Josh Cook urges Labour to turn away from the value-free rhetoric of the Blair years to something more honest and appealing
|Peter Mandelson advising former prime minister Gordon|
Brown - DOWNING STREET
To continue this it needs to find new ways to talk, and new things to say. It needs to rejuvenate the way Labour communicates with the electorate.
The consensus seems to be that communicating with people can only be a bad thing, as the more you say the more there is to be disagreed with.
There needs to be a fresh approach, one that accepts that disagreement is inevitable and indeed positive.
Gordon Brown’s refusal to reveal his favourite biscuit until he had consulted his PR managers made it plain to see that the current way of speaking with people was deeply flawed.
The overly agreeable and overly compromising rhetorical devices that we have become familiar with have had their drawbacks in the past – and they are even less adequate now.
To recapture the public’s imagination and enthusiasm for politics and for Labour, we must appear to stand – and actually stand – for something. We must make statements with less regard for their media-friendliness, or the fact that not every demographic will find them palatable. Taking a strong stand for Fox’s chocolate biscuits is better than taking no stand at all.
Those who remember the days when far-left talk scared off voters and made the party unelectable might be cautious about such an idea. But the party has matured: it has no reason to be embarrassed about its principles, and every reason to stand up for them in the language it uses when talking with the public.
Trying to feed back to people what they already believe - the popular method since 1997 - does more harm than good in the long term.
It alienates Labour supporters who do strongly believe in the party and who ultimately form the core of our voters.
But focus group politics also alienates the public at large, who are looking for leadership from their politicians; leadership in ideas - and this is mainly expressed through what you say and how you say it.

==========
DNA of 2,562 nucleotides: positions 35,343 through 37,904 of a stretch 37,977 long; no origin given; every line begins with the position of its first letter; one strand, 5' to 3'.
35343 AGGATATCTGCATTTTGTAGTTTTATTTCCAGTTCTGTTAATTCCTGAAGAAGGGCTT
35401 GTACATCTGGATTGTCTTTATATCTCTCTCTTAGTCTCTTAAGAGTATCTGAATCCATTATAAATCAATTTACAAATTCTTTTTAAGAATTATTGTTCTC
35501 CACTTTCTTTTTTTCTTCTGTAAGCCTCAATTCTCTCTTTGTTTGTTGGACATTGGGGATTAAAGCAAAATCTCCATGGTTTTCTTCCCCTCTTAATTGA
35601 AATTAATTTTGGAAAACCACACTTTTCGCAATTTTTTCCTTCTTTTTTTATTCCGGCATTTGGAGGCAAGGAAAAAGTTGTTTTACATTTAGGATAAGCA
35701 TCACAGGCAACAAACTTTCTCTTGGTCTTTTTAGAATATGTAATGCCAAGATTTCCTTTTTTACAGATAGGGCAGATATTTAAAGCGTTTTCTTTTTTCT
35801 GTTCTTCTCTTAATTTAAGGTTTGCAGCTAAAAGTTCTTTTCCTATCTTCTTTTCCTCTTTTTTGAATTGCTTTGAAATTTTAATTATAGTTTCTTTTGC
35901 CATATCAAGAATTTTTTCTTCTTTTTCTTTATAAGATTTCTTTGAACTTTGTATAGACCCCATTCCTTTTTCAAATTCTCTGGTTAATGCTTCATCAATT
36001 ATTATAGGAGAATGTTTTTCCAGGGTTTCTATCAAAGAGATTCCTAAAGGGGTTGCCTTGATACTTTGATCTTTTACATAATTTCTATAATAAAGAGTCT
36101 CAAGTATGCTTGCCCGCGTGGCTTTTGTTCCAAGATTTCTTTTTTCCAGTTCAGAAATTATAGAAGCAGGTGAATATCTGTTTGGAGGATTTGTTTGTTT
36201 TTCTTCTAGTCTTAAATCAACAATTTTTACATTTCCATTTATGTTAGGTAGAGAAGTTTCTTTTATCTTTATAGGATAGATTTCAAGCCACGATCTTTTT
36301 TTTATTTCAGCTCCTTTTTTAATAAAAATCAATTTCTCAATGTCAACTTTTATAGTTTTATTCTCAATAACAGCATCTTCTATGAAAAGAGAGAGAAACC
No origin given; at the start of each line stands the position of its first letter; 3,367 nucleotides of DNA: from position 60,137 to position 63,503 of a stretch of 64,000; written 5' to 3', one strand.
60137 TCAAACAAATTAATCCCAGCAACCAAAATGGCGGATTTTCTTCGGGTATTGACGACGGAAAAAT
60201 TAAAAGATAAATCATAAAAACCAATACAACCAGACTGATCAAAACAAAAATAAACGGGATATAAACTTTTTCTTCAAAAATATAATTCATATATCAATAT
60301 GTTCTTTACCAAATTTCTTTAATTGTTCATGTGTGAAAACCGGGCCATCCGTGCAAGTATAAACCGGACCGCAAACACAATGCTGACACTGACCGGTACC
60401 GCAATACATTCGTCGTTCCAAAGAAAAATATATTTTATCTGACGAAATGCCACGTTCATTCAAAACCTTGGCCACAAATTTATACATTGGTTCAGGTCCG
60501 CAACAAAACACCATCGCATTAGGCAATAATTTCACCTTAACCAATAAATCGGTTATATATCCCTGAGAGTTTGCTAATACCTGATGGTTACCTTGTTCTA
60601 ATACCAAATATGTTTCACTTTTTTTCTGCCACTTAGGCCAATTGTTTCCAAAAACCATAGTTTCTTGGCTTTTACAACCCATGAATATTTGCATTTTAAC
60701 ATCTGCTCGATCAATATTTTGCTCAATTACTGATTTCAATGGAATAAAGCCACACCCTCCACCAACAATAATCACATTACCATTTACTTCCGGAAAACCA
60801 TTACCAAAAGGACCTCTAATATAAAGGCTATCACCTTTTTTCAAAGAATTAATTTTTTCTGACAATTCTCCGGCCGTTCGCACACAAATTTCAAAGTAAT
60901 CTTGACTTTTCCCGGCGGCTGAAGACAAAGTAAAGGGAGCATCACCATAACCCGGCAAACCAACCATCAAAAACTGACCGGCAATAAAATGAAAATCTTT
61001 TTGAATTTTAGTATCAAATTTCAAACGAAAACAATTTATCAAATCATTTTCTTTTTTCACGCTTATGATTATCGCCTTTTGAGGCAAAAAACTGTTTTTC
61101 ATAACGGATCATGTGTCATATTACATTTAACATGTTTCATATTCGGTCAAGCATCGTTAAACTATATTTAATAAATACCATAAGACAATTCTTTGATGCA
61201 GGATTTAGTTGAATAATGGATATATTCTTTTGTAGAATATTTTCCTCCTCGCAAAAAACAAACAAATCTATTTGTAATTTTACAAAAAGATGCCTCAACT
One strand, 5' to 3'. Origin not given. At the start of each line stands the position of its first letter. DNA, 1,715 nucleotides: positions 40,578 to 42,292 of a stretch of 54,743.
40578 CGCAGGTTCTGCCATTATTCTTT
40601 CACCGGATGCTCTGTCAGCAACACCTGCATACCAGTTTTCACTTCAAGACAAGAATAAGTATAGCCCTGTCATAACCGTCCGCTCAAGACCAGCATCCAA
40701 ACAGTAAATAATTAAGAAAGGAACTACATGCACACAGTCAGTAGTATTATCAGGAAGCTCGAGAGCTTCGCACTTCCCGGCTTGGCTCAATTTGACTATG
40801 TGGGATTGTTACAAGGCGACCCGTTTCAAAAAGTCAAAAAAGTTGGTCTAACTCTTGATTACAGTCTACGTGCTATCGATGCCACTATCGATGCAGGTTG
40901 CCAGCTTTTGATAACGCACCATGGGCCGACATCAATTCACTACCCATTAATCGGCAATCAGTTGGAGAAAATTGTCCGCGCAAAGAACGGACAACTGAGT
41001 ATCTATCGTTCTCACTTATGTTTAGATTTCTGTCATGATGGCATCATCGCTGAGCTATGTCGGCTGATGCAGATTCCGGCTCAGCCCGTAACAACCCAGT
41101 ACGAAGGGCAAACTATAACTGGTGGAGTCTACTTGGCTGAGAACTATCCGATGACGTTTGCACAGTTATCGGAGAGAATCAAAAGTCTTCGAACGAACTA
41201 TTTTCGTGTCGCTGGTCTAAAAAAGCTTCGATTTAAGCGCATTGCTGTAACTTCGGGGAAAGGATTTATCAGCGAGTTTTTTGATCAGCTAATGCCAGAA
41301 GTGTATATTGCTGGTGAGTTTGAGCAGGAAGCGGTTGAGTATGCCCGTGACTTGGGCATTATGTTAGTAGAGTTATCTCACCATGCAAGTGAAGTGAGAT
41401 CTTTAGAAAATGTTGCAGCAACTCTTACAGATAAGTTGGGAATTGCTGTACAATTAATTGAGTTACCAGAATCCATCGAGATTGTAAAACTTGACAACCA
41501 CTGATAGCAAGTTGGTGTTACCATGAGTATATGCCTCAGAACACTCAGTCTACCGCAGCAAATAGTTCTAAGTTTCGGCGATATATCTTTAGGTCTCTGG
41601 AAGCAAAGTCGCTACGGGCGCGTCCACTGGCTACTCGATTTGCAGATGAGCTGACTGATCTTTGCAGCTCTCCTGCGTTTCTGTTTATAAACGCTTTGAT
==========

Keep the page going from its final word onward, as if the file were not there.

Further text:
Hiding your beliefs behind a veil of euphemisms does not constitute leadership. Labour should not be afraid to be disagreed with. Instead it should try to convince those who do disagree in an open and honest way.
Of course not everyone will be convinced, but I believe the show of leadership itself will have wide appeal, and will bring the party into positive light when contrasted with those political players who feel the need - perhaps for good reason - to use rhetorical trickery to disguise their core beliefs or interests.
The type of rhetoric borrowed from PR companies, who use it to mislead and tell half-truths, serves simply to sow seeds of mistrust in politicians in the public consciousness.
New Labour was particularly guilty of doing this.
Trying to have wide appeal by not having any opinion at all has not worked. An important example of how we can have opinions and be popular can be found in demonstrating the links between popular ideas and Labour’s fundamental values.
Patriotism and nationhood are things that have almost universal appeal, particularly in the traditional working class element of the electorate, and are things that have been ignored by the political class for years.
The values of socialism - broadly a sense of duty to your fellow citizens - can be expressed in this language of nationhood and patriotism, concepts which cause much less of a stir than the academic language of ‘collectivism’ so successfully tabooed by Thatcher.
This might seem disingenuous, and the very thing that should be avoided: the idea of hiding true belief behind rhetorical trickery. But it is not rhetorical trickery if you really believe what you are saying. Blue Labour believes that socialism embodies a kind of inclusive and positive nationalism, and so should work towards expressing socialist ideas in this way.
Labour should aim to inject more of the kind of strong, nationally-identified language and stronger political rhetoric in general into its communications, and consequently into the public consciousness.
If this is successful it will not only recapture the interest of traditional Labour voters, by offering socialism to them in language they identify with. It will also demonstrate a new preparedness for leadership; a break from stale political speak – something which everyone would appreciate.
Click here for some insightful lessons on rhetoric from a previous general election.